Expert advice on how to fine tune your purfling from The Strad


There are hundreds of ways to make purfling, but the best way is still the way – at least I think – that the great masters did it. Shavings of poplar and pearwood are taken from wet planks with a big old double-handed plane. The pearwood goes into a pot to go through ancient dyeing processes, and emerges after a few days dripping slippery black like unravelled rolls of old celluloid film. The poplar wraps itself up into tightly wound bundles that have a springy life of their own, needing to be gently teased flat. Then you make the sandwiches. Lashings of glue, lightly pressed between two boards, and you have it – a ribbon of 17th-century plywood barely more than a millimetre thick.John Dilworth, The Strad, April 2013

I set the purfling marker according to the desired distance between the outside of the inlay and the edge. The blades can be adjusted in distance relative to each other by adding or taking away shims, but I rarely have to change the measurement because I use the same width of purfling for violin, viola and cello. My purfling channel is not so wide the dry purfling can move about in it, but it is not very tight either. I do not like having to use filler afterwards so I try to work accurately at this stage. I do this marking with a relaxed hand, several times over, until I have easily recognisable cuts.

Kai-Thomas Roth, The Strad, December 2007

For the ‘trios brins’ purfling method, used by the 19th-century French violin makers in imitation of the Italian masters, you will need strips of ebony or stained wood and strips of maple or other white wood, both 2mm by 1mm. Setting the thickness is very simple if you use a plane under which you have glued, on each side of the blade, two lengths of purfling of the required thickness. Then, on a flat, wooden board, plane the number of purfling strips that you need to outline the instrument.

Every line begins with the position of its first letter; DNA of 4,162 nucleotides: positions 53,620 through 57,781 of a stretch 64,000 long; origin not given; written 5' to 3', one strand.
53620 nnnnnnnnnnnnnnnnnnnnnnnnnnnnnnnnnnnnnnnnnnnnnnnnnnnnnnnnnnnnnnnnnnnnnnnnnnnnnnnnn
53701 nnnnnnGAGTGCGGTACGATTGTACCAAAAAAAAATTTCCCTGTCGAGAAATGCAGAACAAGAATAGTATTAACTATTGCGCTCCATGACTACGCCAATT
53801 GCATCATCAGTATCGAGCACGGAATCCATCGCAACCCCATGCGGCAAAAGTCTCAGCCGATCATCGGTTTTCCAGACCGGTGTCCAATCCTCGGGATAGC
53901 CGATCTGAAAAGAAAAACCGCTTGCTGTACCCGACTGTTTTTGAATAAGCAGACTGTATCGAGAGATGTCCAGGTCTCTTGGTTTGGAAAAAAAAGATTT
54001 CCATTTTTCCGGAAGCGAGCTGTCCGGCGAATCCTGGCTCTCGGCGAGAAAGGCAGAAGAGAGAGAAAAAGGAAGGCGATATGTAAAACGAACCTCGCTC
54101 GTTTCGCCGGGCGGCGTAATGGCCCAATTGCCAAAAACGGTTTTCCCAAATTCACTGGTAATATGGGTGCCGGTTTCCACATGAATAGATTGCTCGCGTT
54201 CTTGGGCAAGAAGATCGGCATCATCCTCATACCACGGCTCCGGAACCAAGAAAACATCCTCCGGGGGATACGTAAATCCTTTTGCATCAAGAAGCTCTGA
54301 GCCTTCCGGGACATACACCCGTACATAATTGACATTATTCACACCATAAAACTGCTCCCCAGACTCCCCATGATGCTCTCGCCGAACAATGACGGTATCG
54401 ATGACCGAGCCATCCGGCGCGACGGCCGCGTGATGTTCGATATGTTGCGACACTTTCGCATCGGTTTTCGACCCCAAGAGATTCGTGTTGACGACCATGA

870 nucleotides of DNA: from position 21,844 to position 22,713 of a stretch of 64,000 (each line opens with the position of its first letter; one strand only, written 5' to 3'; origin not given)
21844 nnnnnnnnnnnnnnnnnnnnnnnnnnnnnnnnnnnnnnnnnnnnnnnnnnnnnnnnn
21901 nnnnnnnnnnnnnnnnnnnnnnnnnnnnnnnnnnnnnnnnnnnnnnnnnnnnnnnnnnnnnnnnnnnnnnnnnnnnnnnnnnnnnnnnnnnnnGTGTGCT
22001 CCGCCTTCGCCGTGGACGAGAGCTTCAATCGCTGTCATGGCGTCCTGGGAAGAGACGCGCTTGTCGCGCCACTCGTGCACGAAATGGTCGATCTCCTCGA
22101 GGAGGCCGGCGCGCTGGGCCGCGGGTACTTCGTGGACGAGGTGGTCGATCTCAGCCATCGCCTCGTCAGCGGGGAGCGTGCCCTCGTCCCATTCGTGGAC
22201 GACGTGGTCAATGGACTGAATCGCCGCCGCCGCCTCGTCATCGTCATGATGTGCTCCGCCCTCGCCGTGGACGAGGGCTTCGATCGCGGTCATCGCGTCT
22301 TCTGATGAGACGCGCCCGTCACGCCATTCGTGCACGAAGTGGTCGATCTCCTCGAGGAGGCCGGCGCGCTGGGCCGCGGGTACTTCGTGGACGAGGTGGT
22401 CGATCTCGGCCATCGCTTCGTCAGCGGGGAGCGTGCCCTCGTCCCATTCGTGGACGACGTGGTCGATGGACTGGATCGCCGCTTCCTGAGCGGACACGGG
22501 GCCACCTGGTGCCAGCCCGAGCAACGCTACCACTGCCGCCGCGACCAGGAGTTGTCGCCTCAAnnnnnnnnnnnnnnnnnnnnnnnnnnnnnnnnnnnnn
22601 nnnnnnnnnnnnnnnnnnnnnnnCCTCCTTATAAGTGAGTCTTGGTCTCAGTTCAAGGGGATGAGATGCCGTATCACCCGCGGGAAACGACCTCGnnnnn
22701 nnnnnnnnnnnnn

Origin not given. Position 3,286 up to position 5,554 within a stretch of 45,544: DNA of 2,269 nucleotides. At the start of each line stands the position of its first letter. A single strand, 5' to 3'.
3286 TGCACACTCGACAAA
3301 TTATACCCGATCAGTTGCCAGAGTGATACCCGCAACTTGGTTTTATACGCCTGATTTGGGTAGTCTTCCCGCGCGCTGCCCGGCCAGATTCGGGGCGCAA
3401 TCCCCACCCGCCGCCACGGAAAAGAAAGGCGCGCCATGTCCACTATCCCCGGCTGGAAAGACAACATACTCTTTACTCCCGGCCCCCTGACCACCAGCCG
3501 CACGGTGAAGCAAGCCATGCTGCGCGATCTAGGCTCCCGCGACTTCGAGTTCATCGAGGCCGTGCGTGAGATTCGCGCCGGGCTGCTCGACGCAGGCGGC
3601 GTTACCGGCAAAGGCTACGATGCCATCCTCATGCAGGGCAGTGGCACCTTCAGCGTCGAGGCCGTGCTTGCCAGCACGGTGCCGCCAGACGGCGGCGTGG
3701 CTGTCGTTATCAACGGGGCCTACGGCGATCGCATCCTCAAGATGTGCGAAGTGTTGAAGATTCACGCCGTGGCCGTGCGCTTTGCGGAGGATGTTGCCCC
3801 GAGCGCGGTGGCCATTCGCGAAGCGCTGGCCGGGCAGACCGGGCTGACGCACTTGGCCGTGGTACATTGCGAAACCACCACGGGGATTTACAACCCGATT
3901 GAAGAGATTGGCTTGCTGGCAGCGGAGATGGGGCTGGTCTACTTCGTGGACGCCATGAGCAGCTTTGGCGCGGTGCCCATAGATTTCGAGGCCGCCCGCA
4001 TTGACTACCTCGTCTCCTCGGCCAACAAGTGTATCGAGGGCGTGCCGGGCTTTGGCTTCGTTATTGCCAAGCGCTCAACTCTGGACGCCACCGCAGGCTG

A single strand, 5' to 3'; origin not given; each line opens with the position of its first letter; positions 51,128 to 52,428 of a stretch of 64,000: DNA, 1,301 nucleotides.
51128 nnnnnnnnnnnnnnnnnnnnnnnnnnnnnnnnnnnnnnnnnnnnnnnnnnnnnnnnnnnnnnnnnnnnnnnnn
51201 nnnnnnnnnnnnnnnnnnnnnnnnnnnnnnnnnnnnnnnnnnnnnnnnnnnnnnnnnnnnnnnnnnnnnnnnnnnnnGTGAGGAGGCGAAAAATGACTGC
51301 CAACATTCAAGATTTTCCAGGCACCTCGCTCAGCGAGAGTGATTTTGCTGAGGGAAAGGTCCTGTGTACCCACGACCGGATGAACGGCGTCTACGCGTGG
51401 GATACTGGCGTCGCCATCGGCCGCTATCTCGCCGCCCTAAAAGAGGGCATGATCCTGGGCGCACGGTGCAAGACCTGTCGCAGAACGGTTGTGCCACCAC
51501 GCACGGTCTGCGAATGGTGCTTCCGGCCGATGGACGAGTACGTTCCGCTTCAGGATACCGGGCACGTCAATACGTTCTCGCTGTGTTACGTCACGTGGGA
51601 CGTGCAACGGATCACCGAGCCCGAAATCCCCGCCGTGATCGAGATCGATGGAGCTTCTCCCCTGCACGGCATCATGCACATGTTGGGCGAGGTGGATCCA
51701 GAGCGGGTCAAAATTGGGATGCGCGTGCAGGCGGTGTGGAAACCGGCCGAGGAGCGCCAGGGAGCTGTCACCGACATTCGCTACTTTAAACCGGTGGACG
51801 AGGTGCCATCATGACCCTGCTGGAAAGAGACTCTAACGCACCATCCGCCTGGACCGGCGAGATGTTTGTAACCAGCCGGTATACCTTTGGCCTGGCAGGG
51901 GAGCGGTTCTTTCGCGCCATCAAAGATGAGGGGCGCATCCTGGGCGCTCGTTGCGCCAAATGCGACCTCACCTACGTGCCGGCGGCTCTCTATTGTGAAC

Frank Ravatin and Pierre Caradot, The Strad, April 2000

The strips of the purfling must fit the channels properly, not too loose or too tight. This is particularly important at the corners. The channels can be widened slightly if necessary by pulling a rounded metal stick through them – I made one from an old file. Before I start gluing I remove the strips from the channels in the upper and lower bouts, leaving only the one in the middle bout.

Jan Š pidlen, The Strad, August 2005

When fitting the mitres using a single piece of purfling, there is no tolerance for getting the exact length, angle and position on the C-bout purfling at both ends. But I gain some tolerance using my method. By making a well-cut scarf joint in the middle of the C-bout purfling I can create the extra margin sometimes needed to get the purfling into both corners in the exact same way that I would like. I use a chisel or knife to make the cut: both work well as long as the cut is clean and both sides of the joint match in length and angle so that when the two ends sit together, any movement will not create a noticeable gap.

John Gosling, The Strad, January 2009

Using two separate cutters to cut the purfling channel gives more freedom and a more organic look to the finished article. A very well-executed cut made with a double cutter can look too good, owing to its uniform width. I am also able to make finer adjustments to the distance between the inner and outer lines than I could do with a double cutter, plus, it is easy to make mistakes on the front, where the rings are parallel, and using a single cutter means a mistake can be avoided when cutting round the second time. I then insert the purfling.

Ulrich Hinsberger, The Strad, March 2012

Brescian instruments are often decorated with elaborate purfling designs on the back, probably a feature carried over from the ornate viols that would still have been in use when these instruments were made. Making the purfling with three separate strips – ebony for the black and boxwood for the white – enables the modern maker to reproduce these patterns in the spirit of the original. There may be mismatched joints and a lack of symmetry, but the lines always flow, giving a result that is full of vigour and freshness.

Helen Michetschläger, The Strad, August 2010

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